YOU can’t be successful unless you can persuade people to do what is in your interests, but often before you can persuade them, you have to defuse their prickly egos. Chris St. Hilaire has dealt with some of the trickiest around – he worked as a communications strategist on Arnold Schwarzenegger’s campaign to become governor of California. In his new book 27 Powers of Persuasion, he outlines some tactics to “soothe or sidestep” egos and get one step closer to getting your way. Here are five of his tips.
1. Use the phrase “from my perspective”. What you mean when you say this is that we can all take a point of view, and everybody here is equal. Big egos are often insecure, but this squashes that insecurity. “Perspective is an incredibly useful word that implies you’re going to take the emotion out of the conversation, and that makes everybody relax a little bit,” St. Hilaire writes.
2. Make sure everybody knows that you all want the same outcome, even if you’ve been brought in from outside. “After we have introduced ourselves and before we get down to the nitty-gritty of the case,” says St. Hilaire, he tells people: “I know you have the toughest job in the room.” Then he reassures them that “my credibility is on the line too…” This makes sure people know you are not a threat.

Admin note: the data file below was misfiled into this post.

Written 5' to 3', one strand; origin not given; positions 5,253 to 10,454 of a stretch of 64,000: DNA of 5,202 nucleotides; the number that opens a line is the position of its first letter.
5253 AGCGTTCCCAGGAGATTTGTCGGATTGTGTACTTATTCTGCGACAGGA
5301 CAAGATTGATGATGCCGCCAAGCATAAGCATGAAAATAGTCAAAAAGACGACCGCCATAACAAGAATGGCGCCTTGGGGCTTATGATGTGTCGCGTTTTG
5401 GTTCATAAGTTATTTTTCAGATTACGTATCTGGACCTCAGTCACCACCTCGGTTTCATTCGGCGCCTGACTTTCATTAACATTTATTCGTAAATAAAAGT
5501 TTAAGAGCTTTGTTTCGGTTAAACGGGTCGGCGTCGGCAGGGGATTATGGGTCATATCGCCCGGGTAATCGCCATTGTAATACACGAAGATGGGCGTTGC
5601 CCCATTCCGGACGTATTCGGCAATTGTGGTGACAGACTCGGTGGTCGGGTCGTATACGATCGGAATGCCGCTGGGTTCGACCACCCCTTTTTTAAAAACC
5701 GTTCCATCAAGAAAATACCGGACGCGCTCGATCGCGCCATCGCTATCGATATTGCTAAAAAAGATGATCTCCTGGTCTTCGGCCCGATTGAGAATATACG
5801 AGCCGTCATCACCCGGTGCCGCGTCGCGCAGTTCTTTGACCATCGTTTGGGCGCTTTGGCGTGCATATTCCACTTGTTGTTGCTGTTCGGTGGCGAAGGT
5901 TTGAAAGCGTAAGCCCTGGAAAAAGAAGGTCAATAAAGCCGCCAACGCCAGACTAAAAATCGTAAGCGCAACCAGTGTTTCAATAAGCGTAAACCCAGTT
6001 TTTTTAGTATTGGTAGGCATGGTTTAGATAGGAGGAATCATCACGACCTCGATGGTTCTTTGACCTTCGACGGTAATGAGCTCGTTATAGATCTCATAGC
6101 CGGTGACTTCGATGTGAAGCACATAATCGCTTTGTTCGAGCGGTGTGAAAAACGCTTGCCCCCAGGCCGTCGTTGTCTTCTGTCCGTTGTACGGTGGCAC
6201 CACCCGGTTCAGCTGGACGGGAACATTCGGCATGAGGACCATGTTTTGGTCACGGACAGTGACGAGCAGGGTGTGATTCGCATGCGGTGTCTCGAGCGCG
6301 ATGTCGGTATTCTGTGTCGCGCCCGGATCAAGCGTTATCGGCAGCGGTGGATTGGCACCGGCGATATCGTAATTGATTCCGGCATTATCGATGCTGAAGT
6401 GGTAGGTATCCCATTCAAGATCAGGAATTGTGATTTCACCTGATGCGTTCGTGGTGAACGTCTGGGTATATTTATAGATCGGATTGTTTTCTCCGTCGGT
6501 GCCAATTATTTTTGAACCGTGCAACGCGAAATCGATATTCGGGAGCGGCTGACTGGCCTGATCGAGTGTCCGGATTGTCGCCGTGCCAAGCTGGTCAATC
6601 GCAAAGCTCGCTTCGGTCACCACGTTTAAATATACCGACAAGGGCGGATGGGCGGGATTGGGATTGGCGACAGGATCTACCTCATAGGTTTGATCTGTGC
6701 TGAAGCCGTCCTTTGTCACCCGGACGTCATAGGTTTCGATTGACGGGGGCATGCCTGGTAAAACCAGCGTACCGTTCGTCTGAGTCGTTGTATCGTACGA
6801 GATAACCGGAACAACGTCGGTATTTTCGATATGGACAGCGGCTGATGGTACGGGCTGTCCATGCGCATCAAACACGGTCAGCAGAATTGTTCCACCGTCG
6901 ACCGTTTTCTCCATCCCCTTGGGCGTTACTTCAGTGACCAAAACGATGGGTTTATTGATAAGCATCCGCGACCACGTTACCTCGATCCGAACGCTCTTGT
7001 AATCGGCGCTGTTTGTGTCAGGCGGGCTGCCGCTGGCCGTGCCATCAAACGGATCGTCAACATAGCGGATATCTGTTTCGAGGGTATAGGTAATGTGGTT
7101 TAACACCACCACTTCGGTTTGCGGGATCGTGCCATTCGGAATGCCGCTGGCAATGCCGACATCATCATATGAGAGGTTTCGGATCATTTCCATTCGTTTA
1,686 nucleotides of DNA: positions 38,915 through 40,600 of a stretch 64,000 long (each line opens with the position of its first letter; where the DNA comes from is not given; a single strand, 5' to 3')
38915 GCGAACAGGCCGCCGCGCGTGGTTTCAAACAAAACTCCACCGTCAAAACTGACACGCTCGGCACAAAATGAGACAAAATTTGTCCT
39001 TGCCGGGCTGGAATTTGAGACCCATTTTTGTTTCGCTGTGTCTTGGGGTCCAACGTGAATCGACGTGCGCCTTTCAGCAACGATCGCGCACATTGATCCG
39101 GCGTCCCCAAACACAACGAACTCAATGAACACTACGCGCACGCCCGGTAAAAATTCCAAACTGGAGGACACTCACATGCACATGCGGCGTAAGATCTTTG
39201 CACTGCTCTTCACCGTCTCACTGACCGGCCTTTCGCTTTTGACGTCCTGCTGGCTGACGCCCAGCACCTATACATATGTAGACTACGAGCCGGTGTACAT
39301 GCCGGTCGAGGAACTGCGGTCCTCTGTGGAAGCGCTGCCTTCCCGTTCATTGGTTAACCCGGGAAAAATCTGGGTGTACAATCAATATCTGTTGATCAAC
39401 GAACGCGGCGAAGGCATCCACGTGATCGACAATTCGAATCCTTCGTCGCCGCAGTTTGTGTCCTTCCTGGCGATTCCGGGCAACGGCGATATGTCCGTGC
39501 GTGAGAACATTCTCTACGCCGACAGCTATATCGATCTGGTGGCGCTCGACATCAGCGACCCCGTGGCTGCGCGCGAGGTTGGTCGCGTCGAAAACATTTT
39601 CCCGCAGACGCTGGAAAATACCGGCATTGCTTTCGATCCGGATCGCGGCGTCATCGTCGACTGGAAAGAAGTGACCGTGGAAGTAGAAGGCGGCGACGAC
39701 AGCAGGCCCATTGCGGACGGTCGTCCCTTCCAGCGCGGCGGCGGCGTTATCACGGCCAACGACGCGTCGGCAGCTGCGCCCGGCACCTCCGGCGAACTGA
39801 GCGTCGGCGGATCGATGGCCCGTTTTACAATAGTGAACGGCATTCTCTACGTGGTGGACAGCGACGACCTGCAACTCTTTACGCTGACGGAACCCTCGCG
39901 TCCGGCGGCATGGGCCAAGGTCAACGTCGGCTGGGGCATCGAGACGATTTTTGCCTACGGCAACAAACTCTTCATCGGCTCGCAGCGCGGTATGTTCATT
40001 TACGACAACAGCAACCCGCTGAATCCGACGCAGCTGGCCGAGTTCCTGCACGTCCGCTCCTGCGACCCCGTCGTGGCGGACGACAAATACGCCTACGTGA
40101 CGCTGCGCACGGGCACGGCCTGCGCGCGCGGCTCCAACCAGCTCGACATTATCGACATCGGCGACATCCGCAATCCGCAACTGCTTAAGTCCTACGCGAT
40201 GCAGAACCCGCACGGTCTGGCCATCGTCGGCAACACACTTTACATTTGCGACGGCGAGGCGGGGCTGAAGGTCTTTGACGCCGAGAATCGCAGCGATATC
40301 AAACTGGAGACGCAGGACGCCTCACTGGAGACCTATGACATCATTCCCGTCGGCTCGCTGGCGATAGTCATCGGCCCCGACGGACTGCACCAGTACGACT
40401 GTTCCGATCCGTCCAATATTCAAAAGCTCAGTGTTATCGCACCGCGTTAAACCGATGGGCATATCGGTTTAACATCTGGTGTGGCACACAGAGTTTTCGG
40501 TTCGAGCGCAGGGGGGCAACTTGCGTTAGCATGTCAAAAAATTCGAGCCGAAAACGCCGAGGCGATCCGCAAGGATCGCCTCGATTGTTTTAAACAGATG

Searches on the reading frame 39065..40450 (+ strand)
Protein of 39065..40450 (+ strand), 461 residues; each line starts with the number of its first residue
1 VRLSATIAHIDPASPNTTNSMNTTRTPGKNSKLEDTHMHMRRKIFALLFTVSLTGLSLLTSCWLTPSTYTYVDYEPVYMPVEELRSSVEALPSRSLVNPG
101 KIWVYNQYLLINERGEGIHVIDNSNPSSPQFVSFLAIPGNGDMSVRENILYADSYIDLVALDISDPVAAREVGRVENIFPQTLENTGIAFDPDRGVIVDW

3. Remember, even big egos still need massaging. “Most people assume CEOs and other power players already know how brilliant they are and don’t need their egos boosted. Not true. I know from experience that folks in power are often more insecure than anyone else.” Pick a part of their argument that you genuinely agree with and use it to transition to your idea by saying: “That was a great strategy you just came up with. Here’s what I liked about it… and here’s another way to look at it.”
4. Look at things from their perspective. “Everyone has a need, and with a little research you can usually discover what that need is and come prepared with a suggestion that will meet it. At the very least you’ll impress the person with the extra effort you’ve put in.”
5. If you come up against somebody who is extremely insecure and intent on establishing dominance, sidestep it. Instead of confronting them, be the unifier in the group. If somebody insists he is the one who should make a decision, perhaps because he has most experience, suggest that new opinions are also important, and a combination of experience and new thinking are best. Don’t fight. “In the end, the big ego will respect you more for it.”
27 Powers of Persuasion by Chris St. Hilaire is out now. Vermilion books, £9.99